First, both Badenheim 1939 and Jacob the Liar instill a mischievous trustfulness in some of the people in the ghetto/community population, one of the attitudes both have in common. Both stories gave the appearance that showed the Jewish population in the ghetto/community with desperation tendencies, and an attitude to do anything to survive, leading to a lot of mistrust between them. The writing of Badenheim showed the “Sanitation Department” making the local Jewish population of the Austrian town registering as a Jew, as the “Sanitation Department” does their investigation, it begins a lot of mistrust between the Jewish population in town. Also, mistrust is shown in Jacob the Liar. An example of this was when Jacob tries to tell his working partner at the time, Mischa, that the Russians will be advancing soon. Jacob wa...
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...used many times throughout history. Thus, I can see it as a realistic situation and very fesible. However, Badenheim 1939, with the support of Bernstein’s article, helped me strengthen my preference for Jacob the Liar even more. It’s extremely hard for me to believe that people could be so clueless and to continually mistake obvious actions like the city barrier as no problem at all. After reading Bernstein’s article, could you believe the blind optimism he depicted? Or even with that said, I could more believe that the Sanitation Department was lying claiming Poland would be a nice place to travel to with more truth than the Jewish characters.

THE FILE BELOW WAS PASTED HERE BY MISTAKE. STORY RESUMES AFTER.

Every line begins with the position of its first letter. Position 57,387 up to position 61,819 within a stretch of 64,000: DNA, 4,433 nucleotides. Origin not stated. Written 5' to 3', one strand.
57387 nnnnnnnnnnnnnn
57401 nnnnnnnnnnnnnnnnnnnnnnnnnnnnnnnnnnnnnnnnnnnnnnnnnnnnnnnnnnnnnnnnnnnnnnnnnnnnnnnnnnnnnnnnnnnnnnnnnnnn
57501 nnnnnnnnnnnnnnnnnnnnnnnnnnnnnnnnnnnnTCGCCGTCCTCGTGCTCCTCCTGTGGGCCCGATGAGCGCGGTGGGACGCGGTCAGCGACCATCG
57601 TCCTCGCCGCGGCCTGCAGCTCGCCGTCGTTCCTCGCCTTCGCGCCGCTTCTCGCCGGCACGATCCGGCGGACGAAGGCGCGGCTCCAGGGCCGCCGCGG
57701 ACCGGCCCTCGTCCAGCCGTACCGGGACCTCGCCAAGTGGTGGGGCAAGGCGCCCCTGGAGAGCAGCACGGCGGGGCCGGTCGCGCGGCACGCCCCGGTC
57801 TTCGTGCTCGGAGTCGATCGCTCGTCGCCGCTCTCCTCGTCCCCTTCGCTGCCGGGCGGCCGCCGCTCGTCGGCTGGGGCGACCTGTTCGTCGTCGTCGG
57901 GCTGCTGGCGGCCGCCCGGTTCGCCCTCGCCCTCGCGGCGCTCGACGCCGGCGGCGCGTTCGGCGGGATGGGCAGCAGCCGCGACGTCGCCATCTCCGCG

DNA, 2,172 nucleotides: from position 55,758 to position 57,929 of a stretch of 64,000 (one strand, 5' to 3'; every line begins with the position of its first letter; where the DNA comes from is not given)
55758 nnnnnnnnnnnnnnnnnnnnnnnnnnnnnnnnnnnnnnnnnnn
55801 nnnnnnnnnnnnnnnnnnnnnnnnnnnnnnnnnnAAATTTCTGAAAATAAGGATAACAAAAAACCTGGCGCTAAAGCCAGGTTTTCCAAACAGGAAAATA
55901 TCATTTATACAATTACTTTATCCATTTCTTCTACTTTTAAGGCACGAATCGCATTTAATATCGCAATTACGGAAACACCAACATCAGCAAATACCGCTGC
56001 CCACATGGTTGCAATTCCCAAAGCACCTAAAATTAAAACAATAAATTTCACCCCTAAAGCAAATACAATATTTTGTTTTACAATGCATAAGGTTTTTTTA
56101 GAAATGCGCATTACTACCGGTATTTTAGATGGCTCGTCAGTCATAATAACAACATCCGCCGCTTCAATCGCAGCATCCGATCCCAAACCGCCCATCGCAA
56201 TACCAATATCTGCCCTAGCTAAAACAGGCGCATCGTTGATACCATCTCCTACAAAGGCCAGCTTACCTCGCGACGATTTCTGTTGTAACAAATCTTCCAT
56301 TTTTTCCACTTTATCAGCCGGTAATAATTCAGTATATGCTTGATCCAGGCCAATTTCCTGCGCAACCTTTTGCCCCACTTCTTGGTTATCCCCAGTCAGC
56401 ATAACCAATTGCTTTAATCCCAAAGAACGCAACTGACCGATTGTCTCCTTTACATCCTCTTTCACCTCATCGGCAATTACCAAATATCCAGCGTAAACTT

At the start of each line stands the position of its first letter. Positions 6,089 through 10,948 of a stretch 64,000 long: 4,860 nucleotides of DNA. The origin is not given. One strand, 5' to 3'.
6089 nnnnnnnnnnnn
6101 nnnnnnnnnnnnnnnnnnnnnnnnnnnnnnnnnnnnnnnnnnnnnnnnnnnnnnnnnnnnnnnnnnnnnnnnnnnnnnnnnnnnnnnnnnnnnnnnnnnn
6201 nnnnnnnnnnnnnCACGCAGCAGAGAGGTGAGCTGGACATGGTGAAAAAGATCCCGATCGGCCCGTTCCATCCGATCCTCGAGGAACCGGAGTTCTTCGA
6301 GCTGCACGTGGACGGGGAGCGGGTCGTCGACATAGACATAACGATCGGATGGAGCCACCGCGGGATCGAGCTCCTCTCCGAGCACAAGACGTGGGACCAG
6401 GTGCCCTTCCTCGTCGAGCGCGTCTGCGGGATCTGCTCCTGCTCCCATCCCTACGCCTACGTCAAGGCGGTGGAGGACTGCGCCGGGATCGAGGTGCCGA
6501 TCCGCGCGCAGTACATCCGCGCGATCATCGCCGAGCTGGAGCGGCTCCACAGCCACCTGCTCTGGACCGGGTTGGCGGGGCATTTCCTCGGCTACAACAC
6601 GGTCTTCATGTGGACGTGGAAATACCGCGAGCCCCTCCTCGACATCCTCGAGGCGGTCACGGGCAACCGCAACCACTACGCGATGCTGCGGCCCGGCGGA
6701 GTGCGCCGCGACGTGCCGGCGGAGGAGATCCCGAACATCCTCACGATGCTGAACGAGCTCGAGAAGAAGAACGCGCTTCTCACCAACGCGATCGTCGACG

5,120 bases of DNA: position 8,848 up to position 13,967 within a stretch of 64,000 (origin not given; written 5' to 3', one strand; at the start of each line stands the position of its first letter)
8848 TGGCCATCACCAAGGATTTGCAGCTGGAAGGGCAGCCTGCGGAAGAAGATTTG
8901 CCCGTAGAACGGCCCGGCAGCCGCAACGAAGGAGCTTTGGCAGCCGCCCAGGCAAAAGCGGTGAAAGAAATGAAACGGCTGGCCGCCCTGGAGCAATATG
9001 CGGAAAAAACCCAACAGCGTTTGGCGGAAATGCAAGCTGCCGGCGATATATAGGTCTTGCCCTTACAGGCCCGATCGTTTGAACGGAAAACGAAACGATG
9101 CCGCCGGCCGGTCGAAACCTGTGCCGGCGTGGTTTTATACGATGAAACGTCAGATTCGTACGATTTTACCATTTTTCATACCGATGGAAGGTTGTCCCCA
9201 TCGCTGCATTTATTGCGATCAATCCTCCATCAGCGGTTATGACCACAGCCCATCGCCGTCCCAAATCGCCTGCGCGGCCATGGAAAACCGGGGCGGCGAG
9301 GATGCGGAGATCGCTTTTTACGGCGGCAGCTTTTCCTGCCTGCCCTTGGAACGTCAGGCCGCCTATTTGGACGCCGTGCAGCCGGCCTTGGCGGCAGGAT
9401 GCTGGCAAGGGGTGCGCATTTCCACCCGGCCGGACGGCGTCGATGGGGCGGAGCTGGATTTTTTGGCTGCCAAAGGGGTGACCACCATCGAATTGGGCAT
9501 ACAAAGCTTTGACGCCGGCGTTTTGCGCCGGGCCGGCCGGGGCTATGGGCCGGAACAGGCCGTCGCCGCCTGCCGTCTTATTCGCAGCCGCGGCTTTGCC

Apelfeld, Aharon. Badenheim 1939. Boston: D. R. Godine, 1980. Print.
Becker, Jurek. Jacob the Liar. New York: Harcourt Brace Jovanovich, 1975. Print.
Bernstein, Michael. Narrating the Shoah. Print.
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